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Obituary: James Walker 1929-2002

The composer and pianist James Walker played an important part in the University’s music-making for forty years. As a founder member of the Archduke Trio, he gave his first concert at the University in October 1961 and his last in May 2002. His death on October 11, at his home in Stratford-upon-Avon, marks the end of an era.

Although James was too ill to play at a scheduled concert two days before his death, clarinettist Catherine Spencer and pianist Sam Haywood - musicians introduced to me by James several years earlier - stood in, at short notice, and included in their programme James Walker’s Second Clarinet Sonatina, the recording of which was played to James two days later.

The Archduke Trio - Kenneth Page, violin (who died in January 1999); Oliver Brookes, cello; and James Walker - was appointed to the University in 1964. As well as performing most of the piano trio repertoire and a series of trios written especially for the ‘Archduke’ by composers associated with the University, James headed a team of piano instructors until the Music Department as an academic entity closed in 1991. He enjoyed teaching and was an inspiration to many, though, rightly, he was less than tolerant towards students who arrived unprepared! James Walker
James Walker

For James Walker’s earlier musical experiences and training, we must go back to the 1940s and his period of National Service in the Royal Artillery Band (where he played the clarinet) and Orchestra. Shortly after arriving as a youthful and already talented pianist, he was summoned: “Walker, go and pick up your other instrument!”  This turned out to be a harp, and a simple manual. Within a very short period “Walker” was a competent harpist. He was also instructed to have the Grieg Piano Concerto ready within a fortnight! During this period he rubbed shoulders with the horn player Alan Civil and guitarist and lutenist Julian Bream. James also accompanied James Galway for a while, though he did not always find Galway’s arrangements to his taste.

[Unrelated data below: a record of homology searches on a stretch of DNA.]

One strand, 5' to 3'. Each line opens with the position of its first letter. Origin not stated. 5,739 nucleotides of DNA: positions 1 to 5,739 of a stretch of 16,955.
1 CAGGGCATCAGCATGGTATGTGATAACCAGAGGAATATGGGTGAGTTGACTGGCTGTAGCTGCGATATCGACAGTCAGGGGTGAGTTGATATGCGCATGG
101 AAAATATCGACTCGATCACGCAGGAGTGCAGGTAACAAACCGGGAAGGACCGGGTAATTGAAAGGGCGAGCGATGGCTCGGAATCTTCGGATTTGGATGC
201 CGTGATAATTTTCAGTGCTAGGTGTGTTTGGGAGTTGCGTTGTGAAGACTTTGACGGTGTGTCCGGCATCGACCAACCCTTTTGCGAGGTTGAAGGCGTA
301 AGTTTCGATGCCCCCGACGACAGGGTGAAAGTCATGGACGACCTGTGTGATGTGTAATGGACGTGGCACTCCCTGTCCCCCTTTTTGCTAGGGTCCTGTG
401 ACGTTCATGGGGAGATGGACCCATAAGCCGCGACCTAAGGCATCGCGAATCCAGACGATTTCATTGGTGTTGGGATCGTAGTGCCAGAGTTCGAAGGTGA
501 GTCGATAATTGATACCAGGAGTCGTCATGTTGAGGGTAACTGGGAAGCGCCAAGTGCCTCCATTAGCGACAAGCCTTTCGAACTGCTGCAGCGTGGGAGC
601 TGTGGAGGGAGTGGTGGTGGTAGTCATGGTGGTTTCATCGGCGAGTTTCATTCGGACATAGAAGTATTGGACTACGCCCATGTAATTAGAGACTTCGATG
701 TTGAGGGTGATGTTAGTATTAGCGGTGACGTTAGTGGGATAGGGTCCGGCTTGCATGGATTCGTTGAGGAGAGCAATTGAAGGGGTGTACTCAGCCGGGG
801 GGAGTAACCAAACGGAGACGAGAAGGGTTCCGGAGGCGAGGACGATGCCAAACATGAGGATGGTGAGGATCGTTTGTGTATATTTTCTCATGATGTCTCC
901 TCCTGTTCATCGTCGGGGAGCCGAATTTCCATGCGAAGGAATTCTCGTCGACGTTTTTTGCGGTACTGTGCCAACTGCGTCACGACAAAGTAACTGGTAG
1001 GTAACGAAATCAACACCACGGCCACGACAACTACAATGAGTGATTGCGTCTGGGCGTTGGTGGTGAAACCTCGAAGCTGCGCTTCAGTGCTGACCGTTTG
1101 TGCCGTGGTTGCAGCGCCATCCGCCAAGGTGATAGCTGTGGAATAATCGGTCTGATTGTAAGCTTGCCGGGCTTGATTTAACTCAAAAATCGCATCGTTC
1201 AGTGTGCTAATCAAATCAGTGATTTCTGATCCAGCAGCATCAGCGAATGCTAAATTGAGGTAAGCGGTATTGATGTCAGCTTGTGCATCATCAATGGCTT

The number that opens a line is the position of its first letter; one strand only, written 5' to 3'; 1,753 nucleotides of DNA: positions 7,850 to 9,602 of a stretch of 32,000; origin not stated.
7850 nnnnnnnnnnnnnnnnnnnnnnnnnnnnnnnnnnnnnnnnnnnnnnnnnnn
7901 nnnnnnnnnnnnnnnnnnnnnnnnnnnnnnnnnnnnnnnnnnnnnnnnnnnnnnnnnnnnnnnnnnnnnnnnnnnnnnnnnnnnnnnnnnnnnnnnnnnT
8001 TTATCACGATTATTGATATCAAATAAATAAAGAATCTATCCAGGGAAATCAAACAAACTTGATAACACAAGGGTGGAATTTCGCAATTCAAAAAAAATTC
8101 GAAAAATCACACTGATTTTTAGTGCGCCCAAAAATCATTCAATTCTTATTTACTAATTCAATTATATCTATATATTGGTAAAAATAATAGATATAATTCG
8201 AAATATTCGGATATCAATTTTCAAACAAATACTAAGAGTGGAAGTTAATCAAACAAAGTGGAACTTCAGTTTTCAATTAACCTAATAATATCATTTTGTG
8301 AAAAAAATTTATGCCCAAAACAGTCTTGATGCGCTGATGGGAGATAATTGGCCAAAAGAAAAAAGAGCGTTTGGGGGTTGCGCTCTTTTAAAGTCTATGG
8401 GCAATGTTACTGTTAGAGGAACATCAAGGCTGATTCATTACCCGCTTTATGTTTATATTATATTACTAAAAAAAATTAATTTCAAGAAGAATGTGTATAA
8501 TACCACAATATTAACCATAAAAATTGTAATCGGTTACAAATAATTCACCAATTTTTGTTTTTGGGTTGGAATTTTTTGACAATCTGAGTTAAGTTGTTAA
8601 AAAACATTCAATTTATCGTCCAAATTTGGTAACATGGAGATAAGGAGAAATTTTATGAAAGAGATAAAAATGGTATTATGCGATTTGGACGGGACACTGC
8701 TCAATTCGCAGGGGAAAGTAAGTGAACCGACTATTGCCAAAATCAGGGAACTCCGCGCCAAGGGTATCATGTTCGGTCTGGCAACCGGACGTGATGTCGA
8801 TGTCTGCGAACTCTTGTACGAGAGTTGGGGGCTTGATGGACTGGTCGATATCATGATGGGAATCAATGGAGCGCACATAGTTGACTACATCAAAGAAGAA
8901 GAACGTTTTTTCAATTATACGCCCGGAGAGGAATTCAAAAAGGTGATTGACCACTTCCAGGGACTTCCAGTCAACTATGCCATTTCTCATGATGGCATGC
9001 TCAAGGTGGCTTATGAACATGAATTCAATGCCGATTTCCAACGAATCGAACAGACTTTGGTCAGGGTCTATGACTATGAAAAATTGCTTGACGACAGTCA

During the 1950s James could be heard playing the harp in the Royal Opera House Orchestra, Covent Garden, and at the Shakespeare Memorial Theatre (as it then was) in Stratford-upon-Avon. Not only was he proud of the fact that he was the first person to play the lute on stage at the Royal Shakespeare Theatre, but that as a composer he wrote the incidental music for a number of Royal Shakespeare Company productions. 

Pieces from his music for Much Ado about Nothing, performed with panache by members of the current RSC Wind Ensemble at the Memorial Service for James, reminded us of his skill in orchestration and pastiche. James was Vice-Chairman of the Denne Gilkes Memorial Fund - a role he took very seriously. The Denne Gilkes Memorial Fund supports young musicians and actors, and is the chosen charity for donations in James' memory.

James was a fluent composer in styles that are often witty. Movements display clear thinking, and cogent constructions are achieved without fuss. His output includes a series of duos for piano and various instruments, as well as choral works.  In September 2002 a website, http://www.james-walker.info/, was set up listing all his available compositions. Astoundingly, there are almost 80! Two works of recent years stand out: his Serenade for Strings which was included in a Proteus Chamber Orchestra concert in November 2001, and a Grand Duo - an extended composition for piano duet - which was to have had its premiere on November 27, 2002, but will now be featured in a University concert in May 2003.